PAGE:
Since then, I’ve received numerous private messages of thanks, from people who are still battling the journey and thought they were alone with thoughts that most others are too private to share. I’ve received outpourings of support, prayers, and (mostly welcomed) advice from other people who wanted to help. I’ve also been able to reflect on past victories to give me hope in more difficult times. Even today, I’ll occasionally see statistics on someone, who gets onto the blog and reads every single post. Each time, I imagine myself, nearly eight years ago, looking for information about Autism…seeking answers…wanting hope. Every time, I pray that the reader found something that will help them feel less alone in that same journey.

When I take that perspective, I’m finding joy through a purpose in our pain.

As a father, I’m constantly faced with the temptation to be a friend to my children…to MAKE them happy. While it’s not always bad, I’ll sometimes fall into the trap to allow something that it not in their best interest. It’s usually out of fatigue or for the personal gratification of seeing them smile. More often than not, this ends with a stomach ache, a tired/grumpy child, and an extra bump or bruise. Because I understand childhood is only preparation for life, a dress rehearsal for a larger purpose, I have the responsibility to make them resilient instead of happy. When I am a friend, I make them happy for a day. When I am a father, teaching how to have resilient joy, I make them happy for a lifetime. I do this BECAUSE of my love for them and not in spite of it.

When we believe that God is our hope and not our hedge (lesson 1) and that He is always at work, we can praise and rest in the comfort that we aren’t spinning wildly or uncontrolled. When we accept that He is our Father and not our friend (lesson 2), we learn to seek the purpose in our pain and bloom in whatever field we’re planted. Are you being protected from something that will harm you if left unchecked? Are you on a progression from your comfort zone, which is preparing you for a greater purpose? Are you being promoted as an example of God’s faithfulness through trials, the scars of your journey serving as the only connection to the heart of someone else?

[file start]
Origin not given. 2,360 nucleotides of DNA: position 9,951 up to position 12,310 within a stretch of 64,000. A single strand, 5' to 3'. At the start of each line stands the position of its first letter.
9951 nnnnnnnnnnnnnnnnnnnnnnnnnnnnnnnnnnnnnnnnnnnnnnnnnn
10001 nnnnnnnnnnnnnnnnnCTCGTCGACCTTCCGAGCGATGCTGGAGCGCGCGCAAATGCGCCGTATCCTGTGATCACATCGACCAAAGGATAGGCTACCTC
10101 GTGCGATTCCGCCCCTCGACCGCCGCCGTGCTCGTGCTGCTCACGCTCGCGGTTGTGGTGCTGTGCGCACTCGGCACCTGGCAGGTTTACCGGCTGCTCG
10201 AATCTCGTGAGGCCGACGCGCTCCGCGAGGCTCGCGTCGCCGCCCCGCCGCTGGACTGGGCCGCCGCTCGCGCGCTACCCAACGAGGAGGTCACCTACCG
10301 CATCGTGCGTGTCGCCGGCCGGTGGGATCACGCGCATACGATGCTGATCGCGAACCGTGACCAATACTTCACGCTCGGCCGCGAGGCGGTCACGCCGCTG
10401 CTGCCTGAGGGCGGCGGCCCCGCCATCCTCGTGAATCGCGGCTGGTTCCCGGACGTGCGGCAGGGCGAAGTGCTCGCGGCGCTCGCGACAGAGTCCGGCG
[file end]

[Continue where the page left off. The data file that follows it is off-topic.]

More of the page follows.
Sometimes, stepping into that purpose with faith is your 7th lap (coming in lesson 3)…

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Lesson 1: God is your HOPE, not your HEDGE

Dalton and I were preparing to go to the mall to pick out a gift for his grandmother and I knew just the way to entice him. I scavenged through the house and came up with just the thing. As we walked through the store, his head predictably turned as we walked, eyes fixated on the gumball machines. This time, I did something new and unexpected. I stopped. He immediately stopped, his mouth opened out of shock, and then his eyes hit mine. My smile and a single raised quarter confirmed his hope.

“I hope it’s purple!” he said over and over, as he hopped. Purple was his favorite color. Not just a casual favorite color, but one on which he based many of his preschool-level decisions. Donatello was his favorite turtle, Randall was his favorite Monsters Inc. character (don’t tell him he’s a bad guy), and he even favored Fear over all of the “Inside Out” characters. During that phase of his life, he LOVED purple.

He suddenly went dead silent and crowded in close, crouched, and watched. We heard the slow roll as, down the spiral, emerged a bid red gumball.

“It’s okay, dad. Red is my second favorite.” He reasoned, as we continued our shopping journey. “Thank you!”

Nearly an hour later, that gum had lost it’s flavor and Dalton was getting antsy. I was in the check out line and he was jumping around tiles of the store. Suddenly, I hear a gasp and he freezes. I follow his shocked and sad gaze to a small piece of gum, laying on the floor.

On the way out of the mall, Dalton’s head was hanging low and he walked slowly by the machines again.

“Dad, can I have another one please.” He asked, hopefully. “I was super good in the store.”

“You were very good and I’d love to get you another but that was my last quarter and I never keep quarters in my car.” I explained, nearly as disappointed as him.
“Can you look? If you do have a quarter can we come back in and get one?” He negotiated, still clinging to hope.

“Okay.” I replied, hoping primarily to finish the conversation. I knew that I rarely used cash and always took quarters into the house. The only thing in my change tray would be pennies, so another trek across the parking lot would certainly not be necessary.